Between spring and autumn 1944, the SS carried out several lethal camp evacuations in the occupied east, emptying Majdanek and camp complexes in the Baltic region (Riga, Kovno and Vaivara). Most prisoners were deported before the Soviet troops arrived, often under terrible conditions. Others became victims of last-minute massacres. Among them was the Polish Jew Hershl Kruk, murdered with other prisoners of Lagedi (a Vaivara satellite camp) in September 1944. In a diary entry, written two months earlier in the Klooga satellite camp, Kruk expressed his fears and hopes as freedom seemed within reach.
14 July 1944
[…] Evacuation is impossible. No place to go. Will they [the SS] leave us [here]? – who knows? … So we stand, perhaps more than ever before, on the boundary between life and death. […] The Germans themselves are terribly depressed and confess that they are jealous of the Jews. “Soon you will be liberated. And our lot is bad. They will slaughter us with no mercy.” Nevertheless, the regime here goes on as if nothing had happened. They build, they chase to work as before, and make plans for the future.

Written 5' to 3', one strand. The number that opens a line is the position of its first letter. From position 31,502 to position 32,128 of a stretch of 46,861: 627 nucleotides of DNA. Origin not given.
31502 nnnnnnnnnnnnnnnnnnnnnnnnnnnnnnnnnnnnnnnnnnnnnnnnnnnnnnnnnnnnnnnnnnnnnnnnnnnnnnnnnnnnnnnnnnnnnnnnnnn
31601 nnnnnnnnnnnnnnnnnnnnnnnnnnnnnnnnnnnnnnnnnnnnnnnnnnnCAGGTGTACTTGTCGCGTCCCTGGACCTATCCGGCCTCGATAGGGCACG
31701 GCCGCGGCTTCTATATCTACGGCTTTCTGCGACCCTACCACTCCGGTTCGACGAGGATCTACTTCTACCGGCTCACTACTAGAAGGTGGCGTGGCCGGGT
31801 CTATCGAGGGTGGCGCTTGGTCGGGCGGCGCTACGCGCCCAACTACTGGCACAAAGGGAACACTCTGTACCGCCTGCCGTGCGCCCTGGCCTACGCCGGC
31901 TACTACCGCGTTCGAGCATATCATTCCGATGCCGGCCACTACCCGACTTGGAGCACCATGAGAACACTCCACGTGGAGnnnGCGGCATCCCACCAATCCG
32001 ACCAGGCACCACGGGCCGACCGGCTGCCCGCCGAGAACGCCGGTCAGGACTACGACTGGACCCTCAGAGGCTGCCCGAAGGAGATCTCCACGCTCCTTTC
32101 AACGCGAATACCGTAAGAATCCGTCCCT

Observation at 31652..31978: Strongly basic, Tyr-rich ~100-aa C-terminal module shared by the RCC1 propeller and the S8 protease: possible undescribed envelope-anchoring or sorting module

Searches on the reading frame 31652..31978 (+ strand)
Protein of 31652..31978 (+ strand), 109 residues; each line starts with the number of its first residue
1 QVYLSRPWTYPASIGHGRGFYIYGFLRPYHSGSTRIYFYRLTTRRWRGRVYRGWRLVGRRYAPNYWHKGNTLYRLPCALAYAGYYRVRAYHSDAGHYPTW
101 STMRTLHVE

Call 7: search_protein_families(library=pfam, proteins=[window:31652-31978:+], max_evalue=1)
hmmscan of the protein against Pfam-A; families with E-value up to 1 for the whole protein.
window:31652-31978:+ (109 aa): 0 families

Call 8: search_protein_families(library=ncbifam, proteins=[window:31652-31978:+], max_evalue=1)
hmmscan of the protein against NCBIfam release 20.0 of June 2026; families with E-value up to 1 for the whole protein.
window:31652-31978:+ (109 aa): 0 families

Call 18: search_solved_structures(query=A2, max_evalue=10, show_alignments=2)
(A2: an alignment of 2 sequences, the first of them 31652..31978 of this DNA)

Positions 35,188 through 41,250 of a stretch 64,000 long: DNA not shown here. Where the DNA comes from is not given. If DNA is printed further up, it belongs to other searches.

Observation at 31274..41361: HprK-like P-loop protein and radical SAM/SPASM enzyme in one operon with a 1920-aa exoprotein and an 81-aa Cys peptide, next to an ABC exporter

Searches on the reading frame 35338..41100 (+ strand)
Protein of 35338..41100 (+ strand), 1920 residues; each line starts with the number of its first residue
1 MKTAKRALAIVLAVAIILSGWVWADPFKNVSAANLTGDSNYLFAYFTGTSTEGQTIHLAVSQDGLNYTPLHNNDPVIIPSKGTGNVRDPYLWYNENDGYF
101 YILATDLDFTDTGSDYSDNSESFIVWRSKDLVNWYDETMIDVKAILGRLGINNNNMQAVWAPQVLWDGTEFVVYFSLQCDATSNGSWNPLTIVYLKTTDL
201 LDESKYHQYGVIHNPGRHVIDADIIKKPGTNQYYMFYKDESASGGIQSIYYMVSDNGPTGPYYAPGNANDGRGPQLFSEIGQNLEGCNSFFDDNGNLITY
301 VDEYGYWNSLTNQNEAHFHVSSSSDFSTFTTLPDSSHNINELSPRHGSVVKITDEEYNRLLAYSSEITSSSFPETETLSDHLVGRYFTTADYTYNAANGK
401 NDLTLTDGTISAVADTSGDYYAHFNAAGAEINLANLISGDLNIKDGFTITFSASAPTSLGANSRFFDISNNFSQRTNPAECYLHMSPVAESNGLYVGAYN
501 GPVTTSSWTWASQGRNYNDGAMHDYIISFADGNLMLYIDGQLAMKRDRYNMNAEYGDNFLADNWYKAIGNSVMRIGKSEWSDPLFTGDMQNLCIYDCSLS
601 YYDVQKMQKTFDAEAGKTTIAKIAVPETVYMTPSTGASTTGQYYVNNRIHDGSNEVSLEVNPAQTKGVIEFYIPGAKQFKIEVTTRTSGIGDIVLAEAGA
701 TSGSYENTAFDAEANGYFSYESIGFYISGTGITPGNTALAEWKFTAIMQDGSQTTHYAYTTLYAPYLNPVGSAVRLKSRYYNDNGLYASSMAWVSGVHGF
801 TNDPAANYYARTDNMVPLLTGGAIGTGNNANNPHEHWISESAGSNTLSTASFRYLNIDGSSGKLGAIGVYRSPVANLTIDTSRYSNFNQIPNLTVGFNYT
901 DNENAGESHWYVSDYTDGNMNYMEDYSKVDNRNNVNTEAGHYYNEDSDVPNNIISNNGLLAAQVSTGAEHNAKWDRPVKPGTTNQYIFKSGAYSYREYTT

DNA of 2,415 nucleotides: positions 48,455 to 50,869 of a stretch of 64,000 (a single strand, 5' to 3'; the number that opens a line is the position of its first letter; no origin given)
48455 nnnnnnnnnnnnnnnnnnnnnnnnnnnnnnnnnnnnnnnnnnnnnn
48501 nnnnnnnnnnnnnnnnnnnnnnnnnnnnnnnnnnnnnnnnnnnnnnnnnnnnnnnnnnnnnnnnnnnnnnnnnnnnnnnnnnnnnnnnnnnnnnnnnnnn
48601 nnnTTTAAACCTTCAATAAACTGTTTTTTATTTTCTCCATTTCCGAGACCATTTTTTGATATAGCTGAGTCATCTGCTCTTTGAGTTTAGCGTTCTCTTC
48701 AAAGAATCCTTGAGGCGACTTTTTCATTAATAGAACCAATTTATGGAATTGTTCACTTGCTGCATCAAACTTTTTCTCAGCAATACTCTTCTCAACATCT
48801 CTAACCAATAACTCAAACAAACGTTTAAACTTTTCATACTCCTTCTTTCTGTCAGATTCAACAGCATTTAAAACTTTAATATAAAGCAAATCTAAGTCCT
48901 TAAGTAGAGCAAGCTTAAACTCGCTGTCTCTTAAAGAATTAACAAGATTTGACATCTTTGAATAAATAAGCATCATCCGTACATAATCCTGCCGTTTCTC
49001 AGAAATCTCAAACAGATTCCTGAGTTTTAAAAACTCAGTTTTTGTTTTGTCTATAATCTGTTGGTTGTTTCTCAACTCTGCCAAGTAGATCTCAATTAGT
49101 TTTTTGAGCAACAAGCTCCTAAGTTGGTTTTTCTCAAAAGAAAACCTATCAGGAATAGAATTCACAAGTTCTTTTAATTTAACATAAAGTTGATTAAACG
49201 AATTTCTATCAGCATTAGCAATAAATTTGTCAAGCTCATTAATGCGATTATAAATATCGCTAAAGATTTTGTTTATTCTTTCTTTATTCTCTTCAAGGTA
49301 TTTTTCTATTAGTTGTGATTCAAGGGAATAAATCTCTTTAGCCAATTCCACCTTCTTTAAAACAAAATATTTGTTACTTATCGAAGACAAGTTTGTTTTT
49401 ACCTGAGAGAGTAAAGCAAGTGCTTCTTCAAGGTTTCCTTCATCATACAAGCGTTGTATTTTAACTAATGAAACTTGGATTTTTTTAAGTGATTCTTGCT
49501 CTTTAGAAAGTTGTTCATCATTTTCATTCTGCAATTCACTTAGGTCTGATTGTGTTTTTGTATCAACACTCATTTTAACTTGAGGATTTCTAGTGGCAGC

23 July 1944
[…] Since the latest events on the Eastern Front, the assassination attempt on H[itler], since Estonia and the entire Baltic has been surrounded, our situation seems to be coming to a head. We are so upset, our nerves choke us, and every day is superfluous. Everything is more and more irritating. We count not just the days, but the hours and minutes: any minute we can get out of hell. When I write about it, I can hardly believe it …
Source: B. Harshav (ed.), The Last Days of the Jerusalem of Lithuania (New Haven, 2002), pp. 693–4, 698